The Senate has confirmed Gov. Susana Martinez's reappointment of three members of the New Mexico State Game Commission: Farmington businessman Robert Espinoza Sr., Albuquerque attorney Paul Kienzle and former state Department of Game and Fish director William O. Montoya.
Espinoza's term will end Dec. 31, 2015. The terms of Montoya and Las Cruces pecan farmer Thomas "Dickie" Salopek expire at the end of 2013. Rancher Scott P. Bidegain, who also is on the New Mexico Cattle Growers Association board, will serve on the commission until Dec. 31, 2014. Kienzle, who was Gov. Susana Martinez's campaign committee attorney, serves until Dec. 31, 2015.
Tom Arvas, an Albuquerque optometrist, has served under five administrations. According to the commission's website, his term expired Dec. 31, 2011, but nobody could be reached to explain why he is still listed as a member.
By law, the commission is supposed to include members from both parties. Currently, four are Republicans and two -- Arvas and Salopek -- are Democrats. Bidegain represents ranchers and farmers on the board. Montoya is on the board filling the conservation position.
Gov. Martinez now must select a replacement for State Game Commission Chairman Jim McClintic, who died of cancer Feb. 15. McClintic, appointed to the Game Commission in 2007 by Democrat Gov. Bill Richardson, had served as chairman since 2009. Martinez, a Republican, kept McClintic on the commission after she took office, although she replaced three others on the board.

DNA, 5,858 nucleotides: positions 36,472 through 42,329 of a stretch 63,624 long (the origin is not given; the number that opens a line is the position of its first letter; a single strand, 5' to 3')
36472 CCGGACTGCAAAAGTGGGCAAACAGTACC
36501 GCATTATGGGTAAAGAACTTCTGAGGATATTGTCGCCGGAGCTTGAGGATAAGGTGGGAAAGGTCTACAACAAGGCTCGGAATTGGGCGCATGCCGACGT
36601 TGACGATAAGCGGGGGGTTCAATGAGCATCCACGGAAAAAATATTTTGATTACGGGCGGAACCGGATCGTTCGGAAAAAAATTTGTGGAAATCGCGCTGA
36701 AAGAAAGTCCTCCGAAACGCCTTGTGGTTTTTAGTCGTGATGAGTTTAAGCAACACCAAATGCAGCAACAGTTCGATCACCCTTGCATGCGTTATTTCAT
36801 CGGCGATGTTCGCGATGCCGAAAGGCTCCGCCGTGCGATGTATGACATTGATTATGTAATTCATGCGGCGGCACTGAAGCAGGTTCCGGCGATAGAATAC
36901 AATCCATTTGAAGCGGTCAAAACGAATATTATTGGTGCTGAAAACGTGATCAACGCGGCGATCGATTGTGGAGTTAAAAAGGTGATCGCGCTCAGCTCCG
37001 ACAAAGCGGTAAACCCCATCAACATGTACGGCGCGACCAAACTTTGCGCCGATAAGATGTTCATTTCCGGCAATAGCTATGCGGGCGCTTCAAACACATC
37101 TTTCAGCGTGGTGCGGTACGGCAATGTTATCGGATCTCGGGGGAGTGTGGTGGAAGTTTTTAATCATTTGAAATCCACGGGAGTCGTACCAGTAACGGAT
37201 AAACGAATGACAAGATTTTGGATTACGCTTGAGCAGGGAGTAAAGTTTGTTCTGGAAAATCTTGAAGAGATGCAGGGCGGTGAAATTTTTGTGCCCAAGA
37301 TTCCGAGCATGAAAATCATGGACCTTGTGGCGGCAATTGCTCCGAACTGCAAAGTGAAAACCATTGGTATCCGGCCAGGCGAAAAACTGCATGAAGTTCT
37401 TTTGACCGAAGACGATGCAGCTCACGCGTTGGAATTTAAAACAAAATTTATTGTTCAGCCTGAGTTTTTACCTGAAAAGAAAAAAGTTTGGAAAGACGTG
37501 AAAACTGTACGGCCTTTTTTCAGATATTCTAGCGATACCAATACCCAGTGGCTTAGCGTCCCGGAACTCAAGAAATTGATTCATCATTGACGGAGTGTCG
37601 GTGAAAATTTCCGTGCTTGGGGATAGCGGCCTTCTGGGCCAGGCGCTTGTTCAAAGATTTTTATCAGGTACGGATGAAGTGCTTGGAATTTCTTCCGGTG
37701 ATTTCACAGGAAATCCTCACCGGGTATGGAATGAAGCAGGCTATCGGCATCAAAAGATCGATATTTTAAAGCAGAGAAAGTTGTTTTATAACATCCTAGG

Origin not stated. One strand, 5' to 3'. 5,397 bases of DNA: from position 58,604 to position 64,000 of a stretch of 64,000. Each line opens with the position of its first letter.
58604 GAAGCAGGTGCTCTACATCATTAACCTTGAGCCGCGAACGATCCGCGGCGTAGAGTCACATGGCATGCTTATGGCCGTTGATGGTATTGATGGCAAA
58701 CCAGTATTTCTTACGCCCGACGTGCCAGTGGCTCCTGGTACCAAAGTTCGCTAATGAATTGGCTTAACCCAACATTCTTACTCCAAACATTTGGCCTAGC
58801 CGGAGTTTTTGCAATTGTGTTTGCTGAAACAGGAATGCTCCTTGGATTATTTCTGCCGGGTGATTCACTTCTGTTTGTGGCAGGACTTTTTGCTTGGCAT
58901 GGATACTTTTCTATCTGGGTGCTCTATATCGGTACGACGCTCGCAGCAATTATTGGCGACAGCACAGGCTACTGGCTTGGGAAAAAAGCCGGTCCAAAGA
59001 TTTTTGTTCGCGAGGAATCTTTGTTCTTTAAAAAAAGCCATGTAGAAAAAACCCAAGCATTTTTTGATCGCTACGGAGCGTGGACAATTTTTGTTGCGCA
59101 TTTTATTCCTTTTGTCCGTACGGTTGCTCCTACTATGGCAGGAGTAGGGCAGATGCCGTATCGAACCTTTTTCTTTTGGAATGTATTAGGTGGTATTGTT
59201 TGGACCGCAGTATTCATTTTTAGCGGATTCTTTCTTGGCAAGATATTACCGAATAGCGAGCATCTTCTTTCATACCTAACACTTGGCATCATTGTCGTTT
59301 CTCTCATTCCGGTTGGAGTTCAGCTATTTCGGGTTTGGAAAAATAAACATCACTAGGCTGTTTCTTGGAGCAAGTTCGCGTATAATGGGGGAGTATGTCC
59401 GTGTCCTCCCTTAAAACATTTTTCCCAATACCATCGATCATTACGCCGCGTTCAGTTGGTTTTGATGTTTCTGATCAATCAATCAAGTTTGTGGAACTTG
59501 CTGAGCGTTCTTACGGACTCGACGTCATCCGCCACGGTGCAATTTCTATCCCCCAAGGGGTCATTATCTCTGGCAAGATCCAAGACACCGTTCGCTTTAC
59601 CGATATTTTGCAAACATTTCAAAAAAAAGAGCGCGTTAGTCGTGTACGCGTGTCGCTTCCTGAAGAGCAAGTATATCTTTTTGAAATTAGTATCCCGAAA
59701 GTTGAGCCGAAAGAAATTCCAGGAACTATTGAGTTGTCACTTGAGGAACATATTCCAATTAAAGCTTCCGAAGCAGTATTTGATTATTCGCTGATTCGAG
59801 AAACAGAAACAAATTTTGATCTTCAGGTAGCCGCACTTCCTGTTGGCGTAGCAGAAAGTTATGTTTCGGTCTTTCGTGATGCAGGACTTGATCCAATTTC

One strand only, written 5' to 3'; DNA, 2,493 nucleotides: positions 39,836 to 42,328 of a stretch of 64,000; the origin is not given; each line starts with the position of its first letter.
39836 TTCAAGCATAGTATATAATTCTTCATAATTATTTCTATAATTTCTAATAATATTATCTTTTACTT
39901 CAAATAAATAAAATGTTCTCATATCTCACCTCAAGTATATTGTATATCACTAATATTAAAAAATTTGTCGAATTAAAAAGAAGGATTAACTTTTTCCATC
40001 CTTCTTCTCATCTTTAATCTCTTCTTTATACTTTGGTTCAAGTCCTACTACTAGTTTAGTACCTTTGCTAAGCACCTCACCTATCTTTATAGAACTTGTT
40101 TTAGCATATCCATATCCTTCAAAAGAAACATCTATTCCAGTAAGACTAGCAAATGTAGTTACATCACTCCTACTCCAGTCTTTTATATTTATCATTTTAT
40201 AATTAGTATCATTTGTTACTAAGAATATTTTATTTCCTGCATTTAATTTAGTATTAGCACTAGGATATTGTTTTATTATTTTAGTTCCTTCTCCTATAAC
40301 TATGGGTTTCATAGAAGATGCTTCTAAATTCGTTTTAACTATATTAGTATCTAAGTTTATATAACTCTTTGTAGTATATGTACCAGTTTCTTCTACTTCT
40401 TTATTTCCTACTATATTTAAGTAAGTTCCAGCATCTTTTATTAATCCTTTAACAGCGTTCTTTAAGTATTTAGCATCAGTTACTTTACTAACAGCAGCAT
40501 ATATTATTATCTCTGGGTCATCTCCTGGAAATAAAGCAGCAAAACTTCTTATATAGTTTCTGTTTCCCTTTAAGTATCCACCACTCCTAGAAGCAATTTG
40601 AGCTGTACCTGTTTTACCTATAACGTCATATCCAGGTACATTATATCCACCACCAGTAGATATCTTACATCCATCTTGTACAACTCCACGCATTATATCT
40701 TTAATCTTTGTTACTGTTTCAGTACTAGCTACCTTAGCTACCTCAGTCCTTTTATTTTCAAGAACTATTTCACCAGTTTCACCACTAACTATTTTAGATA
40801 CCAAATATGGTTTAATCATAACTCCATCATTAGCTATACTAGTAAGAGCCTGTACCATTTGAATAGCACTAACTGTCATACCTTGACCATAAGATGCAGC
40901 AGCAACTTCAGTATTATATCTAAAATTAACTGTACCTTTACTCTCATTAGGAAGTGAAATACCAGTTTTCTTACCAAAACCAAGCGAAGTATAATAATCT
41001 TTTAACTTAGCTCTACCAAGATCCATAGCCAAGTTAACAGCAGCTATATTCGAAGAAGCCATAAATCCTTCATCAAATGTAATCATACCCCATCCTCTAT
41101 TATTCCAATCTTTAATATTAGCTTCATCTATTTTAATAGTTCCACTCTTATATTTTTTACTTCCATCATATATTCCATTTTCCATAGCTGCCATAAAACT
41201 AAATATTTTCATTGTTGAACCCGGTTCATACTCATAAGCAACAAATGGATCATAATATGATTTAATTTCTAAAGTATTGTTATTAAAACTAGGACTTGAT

The Game Commission approves hunting, angling and trapping rules in New Mexico and oversees policies of the Department of Game and Fish.
The commission meets periodically at different places in the state. The next meeting is scheduled March 21 at the New Mexico Museum of Natural History and Science in Albuquerque.
The Department of Game and Fish is charged with managing game and fish, helping protect threatened and endangered species, enforcing hunting and fishing laws, and overseeing an off-road vehicle program. The department derives most of its budget from hunting and fishing licenses.
For more information: www.wildlife.state.nm.us.
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